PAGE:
Time to Branch Out On Our Own.

We have hit an interesting point in HTAE.  We can continue on as we have been going through the book or we can do something a little different.

I’m electing to do something a little different.  The reasoning behind this is as follows.  To continue with Hacking the Art of Exploitation under the assumption that you are following along to learn things I would have to go over a great deal of material just to explain what is happening.  That isn’t a reason in and of itself to skip to a different path.  We are going to end up covering a lot of that material regardless.  But there are more reasons.

As I’ve stated several times in the posts here we would have to have root access to the victim machine to get these exploits to work.  That is just not realistic, because if you have root access anyway you can just run whatever you want to run without the hassle of using buffer overflows and shellcode.  None of what we have done is a waste  though, because we now see how these attacks function in theory.

Lets get real.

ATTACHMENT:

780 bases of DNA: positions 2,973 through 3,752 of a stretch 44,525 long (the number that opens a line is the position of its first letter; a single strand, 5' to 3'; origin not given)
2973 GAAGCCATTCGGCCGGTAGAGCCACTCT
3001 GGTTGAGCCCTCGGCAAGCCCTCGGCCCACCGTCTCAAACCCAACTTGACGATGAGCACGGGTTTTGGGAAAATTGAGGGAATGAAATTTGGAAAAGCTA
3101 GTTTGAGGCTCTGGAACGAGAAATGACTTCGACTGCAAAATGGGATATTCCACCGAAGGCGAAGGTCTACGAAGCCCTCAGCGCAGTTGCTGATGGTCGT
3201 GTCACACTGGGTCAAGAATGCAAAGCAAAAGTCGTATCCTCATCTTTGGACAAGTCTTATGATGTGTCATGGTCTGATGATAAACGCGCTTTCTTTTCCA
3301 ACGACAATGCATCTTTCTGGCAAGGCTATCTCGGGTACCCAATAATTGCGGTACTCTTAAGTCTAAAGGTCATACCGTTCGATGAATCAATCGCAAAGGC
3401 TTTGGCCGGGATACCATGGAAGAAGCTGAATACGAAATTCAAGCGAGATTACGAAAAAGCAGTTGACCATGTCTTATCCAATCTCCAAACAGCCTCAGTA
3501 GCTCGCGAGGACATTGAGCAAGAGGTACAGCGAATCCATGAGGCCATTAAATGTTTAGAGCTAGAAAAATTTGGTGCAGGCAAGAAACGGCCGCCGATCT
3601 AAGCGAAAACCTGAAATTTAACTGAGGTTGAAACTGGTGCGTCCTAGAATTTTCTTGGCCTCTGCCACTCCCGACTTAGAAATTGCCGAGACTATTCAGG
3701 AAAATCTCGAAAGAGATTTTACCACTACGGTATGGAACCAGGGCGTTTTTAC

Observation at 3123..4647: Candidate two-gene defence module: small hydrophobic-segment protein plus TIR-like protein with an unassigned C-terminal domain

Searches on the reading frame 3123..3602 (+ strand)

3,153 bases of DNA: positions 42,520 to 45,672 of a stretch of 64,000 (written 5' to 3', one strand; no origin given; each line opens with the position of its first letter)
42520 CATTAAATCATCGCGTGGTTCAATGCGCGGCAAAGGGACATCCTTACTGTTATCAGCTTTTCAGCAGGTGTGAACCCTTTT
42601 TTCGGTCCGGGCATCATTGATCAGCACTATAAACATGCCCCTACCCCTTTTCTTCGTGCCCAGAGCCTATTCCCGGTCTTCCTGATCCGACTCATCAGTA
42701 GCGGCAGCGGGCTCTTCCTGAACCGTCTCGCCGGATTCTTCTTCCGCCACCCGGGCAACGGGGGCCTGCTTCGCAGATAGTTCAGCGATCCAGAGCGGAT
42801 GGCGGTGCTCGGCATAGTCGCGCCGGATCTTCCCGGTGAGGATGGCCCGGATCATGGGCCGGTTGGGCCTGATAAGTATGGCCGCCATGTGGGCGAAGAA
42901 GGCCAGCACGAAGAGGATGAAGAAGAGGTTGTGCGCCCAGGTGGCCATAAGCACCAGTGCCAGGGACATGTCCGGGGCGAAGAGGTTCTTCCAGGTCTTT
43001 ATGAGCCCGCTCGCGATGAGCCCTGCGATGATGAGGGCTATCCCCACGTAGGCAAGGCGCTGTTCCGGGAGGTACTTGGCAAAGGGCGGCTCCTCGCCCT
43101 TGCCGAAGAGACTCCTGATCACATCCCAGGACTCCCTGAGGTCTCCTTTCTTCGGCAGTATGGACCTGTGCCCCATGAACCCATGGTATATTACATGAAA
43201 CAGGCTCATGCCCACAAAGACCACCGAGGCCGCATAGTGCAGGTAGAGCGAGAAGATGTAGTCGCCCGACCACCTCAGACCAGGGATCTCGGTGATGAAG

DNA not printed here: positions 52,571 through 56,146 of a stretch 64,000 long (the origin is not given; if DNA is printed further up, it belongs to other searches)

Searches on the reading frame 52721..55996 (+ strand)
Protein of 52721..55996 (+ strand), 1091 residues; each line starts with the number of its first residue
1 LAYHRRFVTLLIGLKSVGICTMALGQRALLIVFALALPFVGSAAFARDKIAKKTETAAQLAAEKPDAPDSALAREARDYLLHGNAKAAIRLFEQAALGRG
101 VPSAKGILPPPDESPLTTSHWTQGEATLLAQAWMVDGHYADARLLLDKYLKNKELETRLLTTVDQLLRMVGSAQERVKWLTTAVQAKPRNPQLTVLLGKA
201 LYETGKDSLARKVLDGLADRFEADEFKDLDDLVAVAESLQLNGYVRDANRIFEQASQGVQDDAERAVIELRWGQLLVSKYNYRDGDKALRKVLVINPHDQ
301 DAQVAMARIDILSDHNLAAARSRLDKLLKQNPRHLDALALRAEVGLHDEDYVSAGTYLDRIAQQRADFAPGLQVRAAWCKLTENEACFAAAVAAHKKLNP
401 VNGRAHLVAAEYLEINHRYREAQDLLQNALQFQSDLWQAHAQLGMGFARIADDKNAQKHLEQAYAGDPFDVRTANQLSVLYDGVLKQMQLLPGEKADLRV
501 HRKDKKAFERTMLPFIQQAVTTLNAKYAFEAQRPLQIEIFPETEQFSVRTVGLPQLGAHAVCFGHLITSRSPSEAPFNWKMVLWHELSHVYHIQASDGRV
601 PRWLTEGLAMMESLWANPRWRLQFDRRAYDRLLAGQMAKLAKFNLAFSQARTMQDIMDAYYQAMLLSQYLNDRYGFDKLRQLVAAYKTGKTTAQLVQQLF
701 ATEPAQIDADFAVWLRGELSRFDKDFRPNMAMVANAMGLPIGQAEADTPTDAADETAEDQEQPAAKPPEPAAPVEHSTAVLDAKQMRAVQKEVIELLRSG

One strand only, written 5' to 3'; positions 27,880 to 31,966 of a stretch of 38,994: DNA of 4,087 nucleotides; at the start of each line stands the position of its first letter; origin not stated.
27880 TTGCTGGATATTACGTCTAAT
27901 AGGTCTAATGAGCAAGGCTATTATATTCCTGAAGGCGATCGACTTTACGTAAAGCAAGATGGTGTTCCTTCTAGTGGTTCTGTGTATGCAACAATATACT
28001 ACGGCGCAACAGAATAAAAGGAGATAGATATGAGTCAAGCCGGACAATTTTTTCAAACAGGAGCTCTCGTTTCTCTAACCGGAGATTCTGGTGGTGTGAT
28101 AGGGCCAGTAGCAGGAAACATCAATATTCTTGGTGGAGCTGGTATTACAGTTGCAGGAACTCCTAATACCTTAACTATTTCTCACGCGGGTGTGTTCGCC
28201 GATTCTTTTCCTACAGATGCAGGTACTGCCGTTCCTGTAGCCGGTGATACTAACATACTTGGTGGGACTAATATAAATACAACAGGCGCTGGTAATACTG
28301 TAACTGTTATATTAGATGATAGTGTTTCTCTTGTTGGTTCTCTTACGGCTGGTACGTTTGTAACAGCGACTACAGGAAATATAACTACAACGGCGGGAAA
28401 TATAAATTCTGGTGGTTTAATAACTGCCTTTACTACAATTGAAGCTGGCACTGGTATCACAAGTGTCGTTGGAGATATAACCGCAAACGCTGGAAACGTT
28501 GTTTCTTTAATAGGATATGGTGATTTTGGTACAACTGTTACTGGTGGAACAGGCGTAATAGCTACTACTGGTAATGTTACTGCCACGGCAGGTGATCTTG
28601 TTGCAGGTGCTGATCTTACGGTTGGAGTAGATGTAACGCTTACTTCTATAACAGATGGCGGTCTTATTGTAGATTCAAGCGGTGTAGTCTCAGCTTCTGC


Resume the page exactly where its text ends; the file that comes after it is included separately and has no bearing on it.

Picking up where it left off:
We are going to start taking a look at how to overcome modern protections on program execution.  Since HTAE is almost 10 years old now we want to update it for the modern situation.  That will include modifying our attacks, using new techniques, and gaining a better understanding of the differences between 32 and 64 bit architectures.  We will start with the 32-bit situation where I will be continuing on Debian.  Then I will move to a 64-bit install of Mint.

Why switch to Mint?  because Mint is one of the most popular Linux distro’s out there, right up there with Ubunu if not more popular.  I’m not sure how representative as a whole it is but you can check out Distro Watch to see how many page hits each distro gets, though I’m not sure if its just from Distro Watch or if it’s in general.  While Debian is right up there as well I feel that using different distro’s and seeing how they operate similarly and dissimilarly is a worthwhile experience.

Modern Protections Review.

  • ASLR – Address Space Layout Randomization.
  • DEP – Data Execution Prevention.
  • Canaries – Checking bits of data to make sure they haven’t been overwritten.


We have learned some basic theory and some very special cases for executing attacks on Linux environments.  Those include: stack smashing, heap overflows, format string exploits, and injecting shellcode into a running program.  For the next few posts I’m going to go over how we translate those theories and special cases in execution on 32 and 64 bit Linux machines without going in and disabling the protections.  I am going to do this now because its a good time to go over it with the previous material still fresh in our minds.

The fun is only just beginning.


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